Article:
We have had no explanation as to why this Bill should be passed, and it is obvious that it cannot be passed without some discussion. The proposal of the Government is to introduce in Committee a clause that the salary of the Chancellor should be paid out of the Consolidated Fund. Up to now it has been paid by the Ecclesiastical Commissioners and it is provided in the Bill that the Commissioners shall pay to the Treasury a certain capital sum to be agreed upon by the Commissioners and the Treasury. That is an objectionable system, because when the Treasury deals with the Ecclesiastical Commissioners it is very likely to make a bargain favourable to them. When that sum is paid the liability of the Commissioners will cease altogether, and the salary will be paid out of the Consolidated Fund. I am afraid all this is done in order to take from the cognisance and purview of this House certain debateable matters. You are constantly bringing grounds forward as to why the machinery of Bills should be left to the Lord Chancellor. Clause 3 of this Bill provides that the salary of the judge shall be such an amount as the Lord Chancellor shall direct. Is there any precedent for saying that the salary of any particular judge is not to be fixed by this House but by the Lord Chancellor with the sanction of the Treasury? The clause also says that at the expiration of five years the salary will come up for re-vision, but the House will have nothing to do with the matter. As long as his salary is paid out of the Consolidated Fund a judge cannot be removed if he behaves himself. But this case the Lord Chancellor may vary the salary as he thinks fit. A further clause proposes that the jurisdiction of the Palatine Court shall be such as the jurisdiction exercised by the High Court through the Chancery Division. That, again, is not only an extension of the jurisdiction of the Palatine Court, but it may also extend or minimise the locale of the jurisdiction by extending or diminishing the locality over which the jurisdiction extends. I should have thought the best thing to do would have been to abolish the Palatine Court, altogether, and make it an ordinary court. We know that the history of the Palatine Courts is a very old one, but it is only because of the vested interests connected with them that these courts have lasted as long as they have. I have pointed out matters which are objectionable in this Bill. The House loses all power under it to discuss the conduct of the judge or to diminish his salary. I object entirely to legislation by means of reference. It is done, I believe, in order to stop discussion in this House. I am informed that the usual instructions now given to the Parliamentary draughtsman by a Government—whether it be Conservative or Liberal—is to put as much as possible into the schedule, and to make the Bill as short as he can. The result of this is lamentable, as is shown by the Compensation Act of the right hon. Gentleman the Member for West Birmingham. I believe he takes the credit for drafting the Act himself. He probably said to the draughtsman, "I Will draft this Bill myself in such a way that common sense will work it." The judges in the Court of Appeal say that it is the most complex Act they have ever had to deal with. I merely mention that in order to show the difficulties the House is constantly faced with by allowing these matters to go outside its own power and referring them to the Lord Chancellor and the Treasury. We have had no reason given us why the House should pass the Second Reading of this Bill. The fact that it comes from the Lords may show that it is not a Money Bill, but it is to be a money Bill before it passes this House, and we should have some explanation concerning it.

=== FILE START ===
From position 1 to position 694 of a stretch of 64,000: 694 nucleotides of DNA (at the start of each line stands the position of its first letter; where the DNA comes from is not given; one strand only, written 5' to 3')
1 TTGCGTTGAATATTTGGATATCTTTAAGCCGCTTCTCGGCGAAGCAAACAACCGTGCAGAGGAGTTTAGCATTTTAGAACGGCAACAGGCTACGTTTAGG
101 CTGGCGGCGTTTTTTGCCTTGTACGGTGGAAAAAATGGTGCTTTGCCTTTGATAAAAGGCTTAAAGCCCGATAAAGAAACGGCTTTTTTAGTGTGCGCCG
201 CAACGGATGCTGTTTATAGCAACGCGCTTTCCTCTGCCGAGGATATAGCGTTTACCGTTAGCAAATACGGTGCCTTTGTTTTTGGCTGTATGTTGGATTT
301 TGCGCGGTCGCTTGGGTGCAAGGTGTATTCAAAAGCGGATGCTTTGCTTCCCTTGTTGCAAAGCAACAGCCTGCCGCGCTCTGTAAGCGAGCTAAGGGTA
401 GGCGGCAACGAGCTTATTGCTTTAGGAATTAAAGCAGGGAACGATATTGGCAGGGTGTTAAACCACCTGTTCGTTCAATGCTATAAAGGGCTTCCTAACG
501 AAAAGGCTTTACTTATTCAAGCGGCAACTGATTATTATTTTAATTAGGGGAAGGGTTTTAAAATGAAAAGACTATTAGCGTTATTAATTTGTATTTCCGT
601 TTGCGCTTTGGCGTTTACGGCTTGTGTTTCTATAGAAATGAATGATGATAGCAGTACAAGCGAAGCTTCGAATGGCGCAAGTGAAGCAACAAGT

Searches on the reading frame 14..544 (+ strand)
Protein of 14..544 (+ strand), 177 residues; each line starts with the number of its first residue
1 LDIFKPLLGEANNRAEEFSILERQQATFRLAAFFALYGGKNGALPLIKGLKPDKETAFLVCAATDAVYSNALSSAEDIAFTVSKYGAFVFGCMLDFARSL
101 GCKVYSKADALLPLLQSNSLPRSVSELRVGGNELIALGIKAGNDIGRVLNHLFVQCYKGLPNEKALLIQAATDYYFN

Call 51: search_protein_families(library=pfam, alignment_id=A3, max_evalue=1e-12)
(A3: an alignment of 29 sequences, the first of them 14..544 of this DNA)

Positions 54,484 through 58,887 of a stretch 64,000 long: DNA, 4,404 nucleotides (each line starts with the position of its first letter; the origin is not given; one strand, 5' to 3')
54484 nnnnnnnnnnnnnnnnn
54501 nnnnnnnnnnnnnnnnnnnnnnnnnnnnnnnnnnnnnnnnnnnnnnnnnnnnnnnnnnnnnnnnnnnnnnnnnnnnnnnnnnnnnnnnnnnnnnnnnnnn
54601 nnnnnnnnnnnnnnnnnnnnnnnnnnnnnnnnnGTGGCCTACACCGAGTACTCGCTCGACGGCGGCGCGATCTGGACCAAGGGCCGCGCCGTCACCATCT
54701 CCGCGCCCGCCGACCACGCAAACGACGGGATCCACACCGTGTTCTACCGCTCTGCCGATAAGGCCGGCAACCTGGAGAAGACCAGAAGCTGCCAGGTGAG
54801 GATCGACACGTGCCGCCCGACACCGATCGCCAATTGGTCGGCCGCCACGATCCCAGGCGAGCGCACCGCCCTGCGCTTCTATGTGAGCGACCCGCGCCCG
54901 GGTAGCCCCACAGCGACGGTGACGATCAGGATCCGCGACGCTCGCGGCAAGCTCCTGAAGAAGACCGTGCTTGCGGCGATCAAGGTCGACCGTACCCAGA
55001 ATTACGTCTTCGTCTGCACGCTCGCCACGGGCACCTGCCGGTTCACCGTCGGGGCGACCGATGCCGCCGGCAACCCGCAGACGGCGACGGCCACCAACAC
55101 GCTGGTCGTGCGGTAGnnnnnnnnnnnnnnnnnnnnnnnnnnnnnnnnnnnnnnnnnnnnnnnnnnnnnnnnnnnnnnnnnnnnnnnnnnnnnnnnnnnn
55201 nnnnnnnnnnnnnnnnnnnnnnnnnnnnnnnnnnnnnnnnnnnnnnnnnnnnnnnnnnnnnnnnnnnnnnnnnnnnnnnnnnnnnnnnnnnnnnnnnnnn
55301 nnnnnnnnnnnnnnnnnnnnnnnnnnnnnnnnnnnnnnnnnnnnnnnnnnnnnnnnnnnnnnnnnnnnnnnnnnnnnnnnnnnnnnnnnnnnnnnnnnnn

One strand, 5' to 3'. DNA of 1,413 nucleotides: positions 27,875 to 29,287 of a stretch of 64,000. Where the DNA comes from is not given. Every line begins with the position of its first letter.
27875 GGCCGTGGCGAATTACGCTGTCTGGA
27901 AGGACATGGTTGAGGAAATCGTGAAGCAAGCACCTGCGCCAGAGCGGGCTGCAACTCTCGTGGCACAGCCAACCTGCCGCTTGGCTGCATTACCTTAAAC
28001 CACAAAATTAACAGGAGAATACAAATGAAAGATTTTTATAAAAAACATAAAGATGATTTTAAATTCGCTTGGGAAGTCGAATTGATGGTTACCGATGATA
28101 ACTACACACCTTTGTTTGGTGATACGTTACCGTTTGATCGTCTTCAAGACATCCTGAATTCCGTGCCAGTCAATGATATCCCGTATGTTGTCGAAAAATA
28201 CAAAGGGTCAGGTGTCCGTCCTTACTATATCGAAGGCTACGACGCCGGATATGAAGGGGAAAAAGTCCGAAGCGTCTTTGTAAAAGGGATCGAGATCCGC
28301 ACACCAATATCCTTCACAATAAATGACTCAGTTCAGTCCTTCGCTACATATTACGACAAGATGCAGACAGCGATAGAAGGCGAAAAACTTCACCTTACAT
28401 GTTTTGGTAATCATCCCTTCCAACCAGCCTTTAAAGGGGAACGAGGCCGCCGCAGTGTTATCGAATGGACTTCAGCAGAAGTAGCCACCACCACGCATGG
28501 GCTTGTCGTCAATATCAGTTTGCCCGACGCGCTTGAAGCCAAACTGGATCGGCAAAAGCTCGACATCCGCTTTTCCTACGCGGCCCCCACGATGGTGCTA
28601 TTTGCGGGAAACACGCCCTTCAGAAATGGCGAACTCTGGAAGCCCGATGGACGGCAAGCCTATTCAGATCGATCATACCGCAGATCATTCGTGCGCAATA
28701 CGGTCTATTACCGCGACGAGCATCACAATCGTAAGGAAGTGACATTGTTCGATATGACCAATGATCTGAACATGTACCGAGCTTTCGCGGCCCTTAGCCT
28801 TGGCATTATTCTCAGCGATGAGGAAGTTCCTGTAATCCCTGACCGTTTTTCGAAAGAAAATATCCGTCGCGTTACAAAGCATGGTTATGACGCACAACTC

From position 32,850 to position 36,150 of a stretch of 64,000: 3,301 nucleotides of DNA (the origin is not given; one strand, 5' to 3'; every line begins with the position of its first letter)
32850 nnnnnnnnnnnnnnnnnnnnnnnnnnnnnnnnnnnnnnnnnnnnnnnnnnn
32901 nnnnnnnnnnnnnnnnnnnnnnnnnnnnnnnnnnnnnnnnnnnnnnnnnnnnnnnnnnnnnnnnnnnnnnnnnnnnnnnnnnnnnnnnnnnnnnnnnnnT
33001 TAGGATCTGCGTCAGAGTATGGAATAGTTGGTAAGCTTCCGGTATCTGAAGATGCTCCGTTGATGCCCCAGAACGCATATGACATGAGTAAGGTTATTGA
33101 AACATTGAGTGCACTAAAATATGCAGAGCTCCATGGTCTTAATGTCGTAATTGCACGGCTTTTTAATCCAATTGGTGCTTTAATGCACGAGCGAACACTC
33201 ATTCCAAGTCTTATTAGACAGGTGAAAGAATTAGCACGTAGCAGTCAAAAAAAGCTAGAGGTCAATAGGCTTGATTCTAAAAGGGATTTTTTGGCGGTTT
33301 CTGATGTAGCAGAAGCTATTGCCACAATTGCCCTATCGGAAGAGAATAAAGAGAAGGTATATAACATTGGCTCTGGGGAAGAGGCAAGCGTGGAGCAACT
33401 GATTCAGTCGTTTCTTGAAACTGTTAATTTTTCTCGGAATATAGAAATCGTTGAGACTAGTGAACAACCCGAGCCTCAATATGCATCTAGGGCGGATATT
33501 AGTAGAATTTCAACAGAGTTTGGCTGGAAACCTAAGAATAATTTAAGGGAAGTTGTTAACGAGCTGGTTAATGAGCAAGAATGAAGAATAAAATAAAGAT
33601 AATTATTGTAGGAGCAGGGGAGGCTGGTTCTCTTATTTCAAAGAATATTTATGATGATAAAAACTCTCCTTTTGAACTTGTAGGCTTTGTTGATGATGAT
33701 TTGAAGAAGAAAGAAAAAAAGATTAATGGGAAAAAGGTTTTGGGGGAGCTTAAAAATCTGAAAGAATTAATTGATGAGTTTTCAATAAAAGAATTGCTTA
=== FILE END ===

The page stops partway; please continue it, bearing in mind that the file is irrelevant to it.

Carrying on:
; I think that every hon. Member with a knowledge of the locality concerned will agree that the existence of this court is desirable. The objections taken by the hon. and learned Member are three. First, he says that the provision with regard to the judge is objectionable, but it has been felt, and properly felt, that it was desirable that an arrangement should be made with the Ecclesiastical Commissioners whereby they should pay a certain sum to the Treasury, and that the salary of the judge should be paid out of the Consolidated Fund. The hon. and learned Member complains that the salary is to be fixed by the Lord Chancellor, but it is to be fixed by the Lord Chancellor with the concurrence of the Treasury. It is also necessary that there should be a provision for the revision of the salary according to the amount of business dealt with by the court. The hon. Gentleman seems to think that this provision is inserted by way of reference, in order to prevent the criticism of this House. It is nothing of the kind; it is necessary that there should be some provision for the revision of the salary according to the amount of the business of the court. The hon. Gentleman criticised the clause as to the Registrar. At present there is no qualification for the Registrar, and he is paid by fees. That is very objectionable. It is very much better that the fees should be accounted for, and the Registrar paid by salary. The provision as to the local limits of the jurisdiction of the court has been agreed to by those gentlemen who take a local interest in this Bill. I hope the House will feel that this is a measure which ought, to have a Second Reading.